The Commission is charged with planning, financing and coordinating transportation for the nine counties comprising the San Francisco Bay Area, a mission that also extends to integrating transportation facilities and services with development while promoting sustainability. MTC oversees several travel resources in the Bay Area, including the free 511 traveler information system (on the phone at 511 and on the Web at 511.org), the Clipper® transit fare card and the FasTrak® electronic toll collection system.

Cortese brings to his assignment two years as MTC’s vice chair, and eight years overall as an MTC commissioner. He was first appointed to MTC in 2007 as the Association of Bay Area Governments’ (ABAG) representative, later transitioning to Santa Clara County’s seat on the Commission. In February 2015 he started his third four-year term as an MTC commissioner… (more)

How cost-effective are new rail transit projects?

 By ALAN DAVIES: blogs.crikey.com.au – excerpt
Many newer rail-based transit projects aren’t cost-effective. Too often it’s assumed one transit project is as good as any other. More effort needs to go into building the right projects in the right places….
Transit projects with low capital costs look attractive but some also have low ridership. Some that cost a lot have correspondingly high patronage…
The first section of the Red Line in Los Angeles cost more to build per route-mile than any other investment but had below average costs per passenger-mile. Because of its low ridership, San Jose light rail had among the highest costs per passenger-mile despite low investment costs per route-mile...
However they find the density of neighbourhoods around the transit stations they studied is very low…
here’re the key things I take away from this paper. Density really does matter for rail-based transit, most especially employment density
It’s quite possible to provide an acceptable level of rail transit without any high density stations, but it might not be cost-effective. But density isn’t the whole story – there’re other important dimensions to providing and operating cost-effective public transport too e.g. connectivity, frequency, parking.
The size and nature of the “market” being served should determine the type and scale of the public transport “solution” that’s suitable. Guerra and Cervero’s findings on per passenger kilometre costs suggest that’s not always – or perhaps even often – the case.
Cost-effectiveness matters. I don’t know what’s a reasonable level of subsidy per passenger kilometre for the benefits of public transport. But the available financial and political capital is frustratingly finite and great care and attention should accordingly be given to maximising the cost-effectiveness of projects.
I think the key message (the authors are strong transit advocates) is precious financial and political capital shouldn’t be squandered on rail-based projects that don’t deliver, no matter how glamorous they might be. If a project doesn’t stack up, other options need to be considered …(more)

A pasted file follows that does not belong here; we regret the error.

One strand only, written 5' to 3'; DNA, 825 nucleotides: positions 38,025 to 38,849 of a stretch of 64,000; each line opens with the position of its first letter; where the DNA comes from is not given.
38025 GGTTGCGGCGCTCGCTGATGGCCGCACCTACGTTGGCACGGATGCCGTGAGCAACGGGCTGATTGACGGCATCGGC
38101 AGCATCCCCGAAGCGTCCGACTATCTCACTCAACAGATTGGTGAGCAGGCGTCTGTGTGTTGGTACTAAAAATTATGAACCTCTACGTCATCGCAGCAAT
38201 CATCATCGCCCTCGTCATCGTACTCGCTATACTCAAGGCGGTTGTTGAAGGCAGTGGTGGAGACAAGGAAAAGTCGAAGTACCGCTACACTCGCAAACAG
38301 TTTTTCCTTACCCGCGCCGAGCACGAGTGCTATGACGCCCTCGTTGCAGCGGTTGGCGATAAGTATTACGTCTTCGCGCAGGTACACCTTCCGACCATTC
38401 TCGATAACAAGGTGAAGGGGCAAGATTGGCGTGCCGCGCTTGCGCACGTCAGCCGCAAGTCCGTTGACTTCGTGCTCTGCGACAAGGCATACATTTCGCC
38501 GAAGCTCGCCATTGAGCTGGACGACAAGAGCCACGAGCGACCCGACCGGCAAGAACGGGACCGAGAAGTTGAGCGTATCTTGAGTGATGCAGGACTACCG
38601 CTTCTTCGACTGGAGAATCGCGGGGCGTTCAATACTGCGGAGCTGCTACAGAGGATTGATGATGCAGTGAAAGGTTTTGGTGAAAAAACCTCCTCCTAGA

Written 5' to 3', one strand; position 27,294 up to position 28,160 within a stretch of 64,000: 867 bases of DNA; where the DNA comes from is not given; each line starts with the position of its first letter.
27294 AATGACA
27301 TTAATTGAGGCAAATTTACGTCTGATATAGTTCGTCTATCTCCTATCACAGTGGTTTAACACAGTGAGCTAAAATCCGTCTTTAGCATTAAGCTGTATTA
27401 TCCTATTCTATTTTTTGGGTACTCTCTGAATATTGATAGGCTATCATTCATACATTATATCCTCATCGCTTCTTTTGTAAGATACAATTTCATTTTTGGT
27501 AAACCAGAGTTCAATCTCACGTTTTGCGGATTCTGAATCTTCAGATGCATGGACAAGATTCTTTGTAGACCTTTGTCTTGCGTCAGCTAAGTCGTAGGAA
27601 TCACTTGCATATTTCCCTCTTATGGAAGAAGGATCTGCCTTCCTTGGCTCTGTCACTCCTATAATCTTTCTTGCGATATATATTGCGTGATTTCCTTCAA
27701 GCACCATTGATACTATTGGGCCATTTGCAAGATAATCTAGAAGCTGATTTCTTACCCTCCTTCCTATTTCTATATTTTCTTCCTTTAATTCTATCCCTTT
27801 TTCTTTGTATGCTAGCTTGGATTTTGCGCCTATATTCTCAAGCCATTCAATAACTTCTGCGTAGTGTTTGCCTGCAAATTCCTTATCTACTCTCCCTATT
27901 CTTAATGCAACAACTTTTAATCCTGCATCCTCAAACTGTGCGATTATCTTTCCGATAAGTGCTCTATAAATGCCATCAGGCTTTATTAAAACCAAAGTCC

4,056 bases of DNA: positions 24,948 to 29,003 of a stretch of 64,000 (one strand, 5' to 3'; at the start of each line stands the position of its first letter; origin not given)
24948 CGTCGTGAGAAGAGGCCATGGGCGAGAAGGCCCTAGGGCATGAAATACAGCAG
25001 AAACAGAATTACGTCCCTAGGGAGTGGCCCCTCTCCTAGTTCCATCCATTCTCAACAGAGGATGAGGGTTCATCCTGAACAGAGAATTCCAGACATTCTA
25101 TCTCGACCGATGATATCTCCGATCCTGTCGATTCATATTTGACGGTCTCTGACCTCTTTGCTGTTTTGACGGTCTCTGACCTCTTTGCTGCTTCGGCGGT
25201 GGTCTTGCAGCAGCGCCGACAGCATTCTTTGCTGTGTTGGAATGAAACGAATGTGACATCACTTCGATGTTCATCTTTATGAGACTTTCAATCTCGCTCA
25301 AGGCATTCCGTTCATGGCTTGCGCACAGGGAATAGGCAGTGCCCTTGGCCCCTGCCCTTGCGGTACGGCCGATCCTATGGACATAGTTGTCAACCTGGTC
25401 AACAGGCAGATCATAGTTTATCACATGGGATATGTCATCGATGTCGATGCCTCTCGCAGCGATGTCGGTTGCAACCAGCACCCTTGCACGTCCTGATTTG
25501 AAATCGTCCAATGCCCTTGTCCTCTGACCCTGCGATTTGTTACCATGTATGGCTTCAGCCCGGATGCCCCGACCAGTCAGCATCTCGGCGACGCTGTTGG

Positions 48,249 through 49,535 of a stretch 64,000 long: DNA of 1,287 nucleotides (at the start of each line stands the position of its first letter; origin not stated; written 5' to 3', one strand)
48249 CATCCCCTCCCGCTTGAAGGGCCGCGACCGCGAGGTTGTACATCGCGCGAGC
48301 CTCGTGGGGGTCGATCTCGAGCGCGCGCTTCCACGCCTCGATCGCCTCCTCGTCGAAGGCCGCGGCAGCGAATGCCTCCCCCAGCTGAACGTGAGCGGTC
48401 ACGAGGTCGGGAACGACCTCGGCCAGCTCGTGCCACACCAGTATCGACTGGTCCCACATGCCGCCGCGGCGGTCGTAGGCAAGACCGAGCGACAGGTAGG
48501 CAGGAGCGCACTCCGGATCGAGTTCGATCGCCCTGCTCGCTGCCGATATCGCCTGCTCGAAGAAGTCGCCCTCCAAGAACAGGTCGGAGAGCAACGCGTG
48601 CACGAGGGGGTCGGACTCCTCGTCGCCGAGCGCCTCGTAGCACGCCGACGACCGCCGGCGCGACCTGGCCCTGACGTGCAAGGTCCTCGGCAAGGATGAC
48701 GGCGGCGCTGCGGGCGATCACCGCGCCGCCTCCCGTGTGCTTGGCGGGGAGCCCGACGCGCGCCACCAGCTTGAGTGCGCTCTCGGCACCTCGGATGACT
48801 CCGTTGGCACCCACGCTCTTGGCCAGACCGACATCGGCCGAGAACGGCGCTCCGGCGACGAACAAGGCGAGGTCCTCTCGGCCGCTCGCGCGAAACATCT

Some of our Central Subway Costs are here: Enclosure 2
What those dollars at work digging below sea level. 60 Feet down.

Commuters’ privacy is being clipped

sfgate.com – excerpt

Bay Area officials are encouraging public transit commuters to adopt the Clipper card, which is accepted by every major Bay Area transit system. The cards are convenient and easy to use, so it’s not surprising that people are adopting them enthusiastically – there are more than 1 million active cards in circulation.
But those commuters may be surprised at how much their Clipper cards know about them. If you use a Clipper card, your every move on public transit can be stored for up to seven years – even after an account is closed
This is an ongoing privacy battle with technologies ranging from Google to FasTrak. Unfortunately, the technological devices that rely on privacy invasions seem to be proliferating faster than the legal challenges against them… (more)

Related:
Privacy Advocates Raise Concerns Over Clipper Card Data

How Spin Doctors Roll Out MUNI Contracts

By: Ben Shore : resetsanfrancisco.org – excerpt

Maybe it was because I read about the SF MTA’s decision to pay nearly $100,000 for outside PR help on a morning when the Clipper Card didn’t work and we would have been happy to see any N-Judah, even one with all the doors stuck wide open, but it just seemed wrong on so many levels to pay spin doctors to make us feel better about riding on a broken Municipal Railway.
Since then I’ve seen just how good these spin-doctors are at their jobs. They actually managed to help the MUNI generate headlines about a new labor contract that made it seem like tens millions of dollars would be saved when in actuality nobody really knows for sure how much the contract will save and the best expert guess is that it will save just a fraction of the agency’s budget shortfall… (more)

Do we repeat ourselves? This story bears repeating since recent reports appear to indicate the smart system and the sensors don’t work. As some have pointed out, you can get human eyes to gather data.